There’s this new startup, Resend.com, which promises to be the “best email API” for developers. Their focus is the developer experience of the platform, which is quite clear just by looking at their homepage.
Unfortunately, it doesn’t take much to find out that they’re basically just a wrapper of Amazon SES, or Simple Email Service, the email sending service by Amazon Web Services.
You can see that from the headers of emails sent through the platform:
Received: from a9-6.smtp-out.amazonses.com (a9-6.smtp-out.amazonses.com [18.104.22.168])
(using TLSv1.2 with cipher ECDHE-RSA-AES256-GCM-SHA384 (256/256 bits))
(No client certificate requested)
Or also in their own documentation, which tells you to add the SPF DNS record of Amazon SES:
"v=spf1 include:amazonses.com ~all"
There’s also obviously a markup on pricing:
- Amazon SES costs $0.10 per 1k emails (no free emails if you send from outside AWS).
- Resend is free for the first 3k emails, and then the cheapest plan is at $20 for 50k emails, or $0.40 per 1k emails.
That’s 4 times the Amazon SES pricing (not considering the free emails).
What’s the problem with Resend relying on Amazon SES for sending emails?
- You would expect an email sending service to have an actual email sending infrastructure, and not just wrap another API.
- Amazon SES doesn’t have the best reputation: their very low pricing, combined with the not-very-strict rules they have, make SES an easily abused service. It’s not the first service that comes to your mind if you care about deliverability or reputation of senders.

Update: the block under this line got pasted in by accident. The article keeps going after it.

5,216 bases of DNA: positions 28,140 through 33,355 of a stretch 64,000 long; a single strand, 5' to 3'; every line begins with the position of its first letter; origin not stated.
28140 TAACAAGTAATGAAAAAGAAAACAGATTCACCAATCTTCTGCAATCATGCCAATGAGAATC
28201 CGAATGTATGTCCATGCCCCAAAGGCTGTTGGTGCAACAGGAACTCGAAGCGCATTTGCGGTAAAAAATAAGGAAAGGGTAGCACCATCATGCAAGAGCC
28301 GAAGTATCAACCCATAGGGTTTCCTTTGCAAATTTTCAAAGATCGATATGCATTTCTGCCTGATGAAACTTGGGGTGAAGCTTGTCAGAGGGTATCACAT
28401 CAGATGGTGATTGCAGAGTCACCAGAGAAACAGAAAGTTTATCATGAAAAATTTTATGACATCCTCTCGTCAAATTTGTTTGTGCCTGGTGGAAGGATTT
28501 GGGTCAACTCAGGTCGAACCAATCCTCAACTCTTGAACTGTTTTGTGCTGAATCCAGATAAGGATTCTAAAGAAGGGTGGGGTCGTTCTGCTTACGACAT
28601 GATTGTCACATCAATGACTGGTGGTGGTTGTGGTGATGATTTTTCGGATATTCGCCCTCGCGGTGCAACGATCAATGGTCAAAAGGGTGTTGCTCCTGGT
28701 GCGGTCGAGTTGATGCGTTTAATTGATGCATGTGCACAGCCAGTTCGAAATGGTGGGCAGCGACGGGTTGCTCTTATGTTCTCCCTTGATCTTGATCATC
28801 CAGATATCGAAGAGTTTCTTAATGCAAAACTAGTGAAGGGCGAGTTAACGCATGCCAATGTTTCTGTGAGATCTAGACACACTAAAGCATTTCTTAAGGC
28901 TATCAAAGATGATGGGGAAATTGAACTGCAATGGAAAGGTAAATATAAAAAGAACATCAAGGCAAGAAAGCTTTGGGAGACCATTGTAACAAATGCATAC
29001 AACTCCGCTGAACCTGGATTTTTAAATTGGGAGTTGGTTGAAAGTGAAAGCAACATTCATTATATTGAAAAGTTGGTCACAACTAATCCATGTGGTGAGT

Now, it’s very well possible that Resend has their own dedicated IPs and manage them in a careful way (e.g. separating transactional emails from bulk emails), but there’s no mention of that on their website.
From what we know, they could just be wrapping a 5-line API call to Amazon SES and charge 4x for it.
The disappointing thing about all of this is that they’re not being transparent at all about whay they’re doing, and this makes me stay away from them.
If I wanted to use Amazon SES, I’d just use Amazon SES, and save money in the process. I understand that their selling point is the developer experience, but not being transparent about the fact that they don’t have an email infrastructure isn’t a detail.1
I asked them on Twitter if they plan to buld an email infrastructure in the future, and I’m waiting for a reply.
Note that they obviously have some infrastructure to host their own website: the marketing website and the dashboard are currently hosted on Vercel, while the API is hosted on Railway (in the US region, which is the only one supported by Railway, currently). ↩︎